Abstract This article returns to 2011 and the beginning of the Arab Spring in order to ask how the Israeli middle class came to draw similarities between their conditions and those of the Arab citizens who had risen against authoritarian rule. This question is also about the movement of ideas …Read More »
Gal Levy and Dana Kaplan
Gal Levy (PhD, LSE) is a senior teaching faculty & researcher at the Open University, Israel. He has held visiting appointment at the University of Kansas, and he has published on the intersection of education, ethnicity, religion and citizenship in both Jewish and Palestinian societies in Israel. His chapter on "Contested Citizenship of the Arab Spring and Beyond" has been published in The Routledge Handbook of Global Citizenship Studies (edited by E. F. Isin and P. Nyers, 2014). In autumn 2017, Gal will be a visiting fellow at the Centre for Research in the Arts, Social Sciences and Humanities (CRASSH), Cambridge University, working on a book manuscript on political activism and citizenship post 2011.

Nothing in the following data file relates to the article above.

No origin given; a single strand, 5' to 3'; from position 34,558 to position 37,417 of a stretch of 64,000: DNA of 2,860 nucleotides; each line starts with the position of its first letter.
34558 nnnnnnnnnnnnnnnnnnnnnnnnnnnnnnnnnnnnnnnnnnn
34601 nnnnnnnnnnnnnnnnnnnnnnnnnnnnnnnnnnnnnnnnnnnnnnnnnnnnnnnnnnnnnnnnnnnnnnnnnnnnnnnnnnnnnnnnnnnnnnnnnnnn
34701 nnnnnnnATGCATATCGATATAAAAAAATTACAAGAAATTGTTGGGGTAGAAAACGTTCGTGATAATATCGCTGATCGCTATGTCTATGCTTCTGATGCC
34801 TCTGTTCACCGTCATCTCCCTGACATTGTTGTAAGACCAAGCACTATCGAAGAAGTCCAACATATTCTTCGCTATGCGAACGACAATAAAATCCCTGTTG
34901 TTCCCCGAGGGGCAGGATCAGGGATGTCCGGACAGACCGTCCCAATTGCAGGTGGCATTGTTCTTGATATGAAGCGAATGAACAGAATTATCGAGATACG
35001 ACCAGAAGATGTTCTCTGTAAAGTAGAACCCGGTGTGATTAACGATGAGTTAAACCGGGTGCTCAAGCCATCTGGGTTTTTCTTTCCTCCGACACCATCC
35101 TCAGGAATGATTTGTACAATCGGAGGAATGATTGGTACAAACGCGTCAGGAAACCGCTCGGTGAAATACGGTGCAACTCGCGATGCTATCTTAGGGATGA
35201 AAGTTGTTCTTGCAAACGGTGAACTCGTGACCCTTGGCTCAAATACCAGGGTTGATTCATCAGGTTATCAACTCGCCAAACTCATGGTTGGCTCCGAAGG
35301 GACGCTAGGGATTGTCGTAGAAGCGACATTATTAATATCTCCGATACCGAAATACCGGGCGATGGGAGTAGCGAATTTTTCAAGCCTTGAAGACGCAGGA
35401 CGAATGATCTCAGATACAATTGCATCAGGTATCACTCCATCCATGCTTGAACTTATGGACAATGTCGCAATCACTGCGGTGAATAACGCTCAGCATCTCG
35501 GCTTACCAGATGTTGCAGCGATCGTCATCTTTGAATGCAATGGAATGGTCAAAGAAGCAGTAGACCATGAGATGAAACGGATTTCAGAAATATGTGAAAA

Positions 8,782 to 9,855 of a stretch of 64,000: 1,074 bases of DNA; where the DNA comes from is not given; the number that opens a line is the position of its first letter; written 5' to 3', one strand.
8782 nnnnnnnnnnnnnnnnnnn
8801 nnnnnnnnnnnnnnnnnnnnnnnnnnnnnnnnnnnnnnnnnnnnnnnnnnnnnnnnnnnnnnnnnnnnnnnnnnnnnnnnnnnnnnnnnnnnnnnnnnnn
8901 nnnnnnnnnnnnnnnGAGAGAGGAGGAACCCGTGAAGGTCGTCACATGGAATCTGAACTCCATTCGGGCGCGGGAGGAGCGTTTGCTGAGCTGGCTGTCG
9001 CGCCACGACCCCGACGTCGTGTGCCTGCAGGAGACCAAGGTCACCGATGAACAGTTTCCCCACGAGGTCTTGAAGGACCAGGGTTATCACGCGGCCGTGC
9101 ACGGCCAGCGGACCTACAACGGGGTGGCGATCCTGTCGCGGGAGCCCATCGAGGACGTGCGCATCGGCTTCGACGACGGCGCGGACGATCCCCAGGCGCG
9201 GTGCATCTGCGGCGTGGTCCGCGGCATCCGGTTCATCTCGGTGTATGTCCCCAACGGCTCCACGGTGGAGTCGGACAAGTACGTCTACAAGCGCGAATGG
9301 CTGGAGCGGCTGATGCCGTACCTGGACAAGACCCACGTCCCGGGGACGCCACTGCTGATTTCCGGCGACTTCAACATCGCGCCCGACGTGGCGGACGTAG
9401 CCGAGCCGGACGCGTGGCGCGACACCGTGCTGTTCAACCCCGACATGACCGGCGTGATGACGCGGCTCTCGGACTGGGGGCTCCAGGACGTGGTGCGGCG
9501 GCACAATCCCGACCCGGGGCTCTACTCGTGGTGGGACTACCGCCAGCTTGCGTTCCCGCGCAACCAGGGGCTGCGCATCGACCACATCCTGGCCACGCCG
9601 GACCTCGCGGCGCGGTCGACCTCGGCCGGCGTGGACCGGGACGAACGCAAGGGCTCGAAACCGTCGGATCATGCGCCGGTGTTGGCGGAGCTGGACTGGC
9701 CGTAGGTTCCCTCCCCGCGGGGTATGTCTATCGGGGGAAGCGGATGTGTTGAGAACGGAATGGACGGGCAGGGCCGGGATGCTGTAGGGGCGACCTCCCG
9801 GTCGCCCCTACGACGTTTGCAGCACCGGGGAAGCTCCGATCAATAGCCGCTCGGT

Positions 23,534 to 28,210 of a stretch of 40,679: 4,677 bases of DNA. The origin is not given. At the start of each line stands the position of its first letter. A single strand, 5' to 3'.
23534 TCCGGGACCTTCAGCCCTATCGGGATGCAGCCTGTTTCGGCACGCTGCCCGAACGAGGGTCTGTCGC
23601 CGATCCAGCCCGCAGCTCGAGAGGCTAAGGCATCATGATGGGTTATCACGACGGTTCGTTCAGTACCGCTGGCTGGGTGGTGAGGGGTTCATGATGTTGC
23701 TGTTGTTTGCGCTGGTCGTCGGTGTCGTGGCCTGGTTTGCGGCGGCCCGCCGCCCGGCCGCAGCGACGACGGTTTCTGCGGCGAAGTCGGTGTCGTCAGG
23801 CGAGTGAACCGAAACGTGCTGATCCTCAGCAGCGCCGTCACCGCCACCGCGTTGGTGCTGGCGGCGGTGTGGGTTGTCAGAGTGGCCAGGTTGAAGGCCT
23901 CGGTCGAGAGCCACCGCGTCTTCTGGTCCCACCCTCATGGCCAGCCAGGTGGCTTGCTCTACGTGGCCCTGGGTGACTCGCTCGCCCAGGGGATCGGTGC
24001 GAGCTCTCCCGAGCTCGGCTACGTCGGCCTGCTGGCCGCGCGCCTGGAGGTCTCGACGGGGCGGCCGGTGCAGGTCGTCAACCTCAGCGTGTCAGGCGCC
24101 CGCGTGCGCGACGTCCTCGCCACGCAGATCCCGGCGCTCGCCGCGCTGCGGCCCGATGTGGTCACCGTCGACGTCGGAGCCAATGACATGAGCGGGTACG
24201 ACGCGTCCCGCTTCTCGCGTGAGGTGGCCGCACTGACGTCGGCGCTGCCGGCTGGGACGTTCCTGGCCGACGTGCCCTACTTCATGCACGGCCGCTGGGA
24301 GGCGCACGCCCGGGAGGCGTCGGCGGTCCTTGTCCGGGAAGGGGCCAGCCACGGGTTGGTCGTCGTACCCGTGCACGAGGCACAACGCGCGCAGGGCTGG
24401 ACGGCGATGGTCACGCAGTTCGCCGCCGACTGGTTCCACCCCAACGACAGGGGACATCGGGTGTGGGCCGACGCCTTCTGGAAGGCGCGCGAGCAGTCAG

Dana Kaplan is a cultural sociologist, specializing in middle class culture in Israel. Among her research interests are the mediation of social and cultural identities. She has earned her PhD from the Department of Sociology and Anthropology at the Hebrew University and teaches at the Open University of Israel. Her current research projects include Israeli beauty: how class, gender and ethnicity co-constitute under neoliberalism, and the construction of new religious categories of identity. She has published in various journals including Sociology and Food Culture and Society.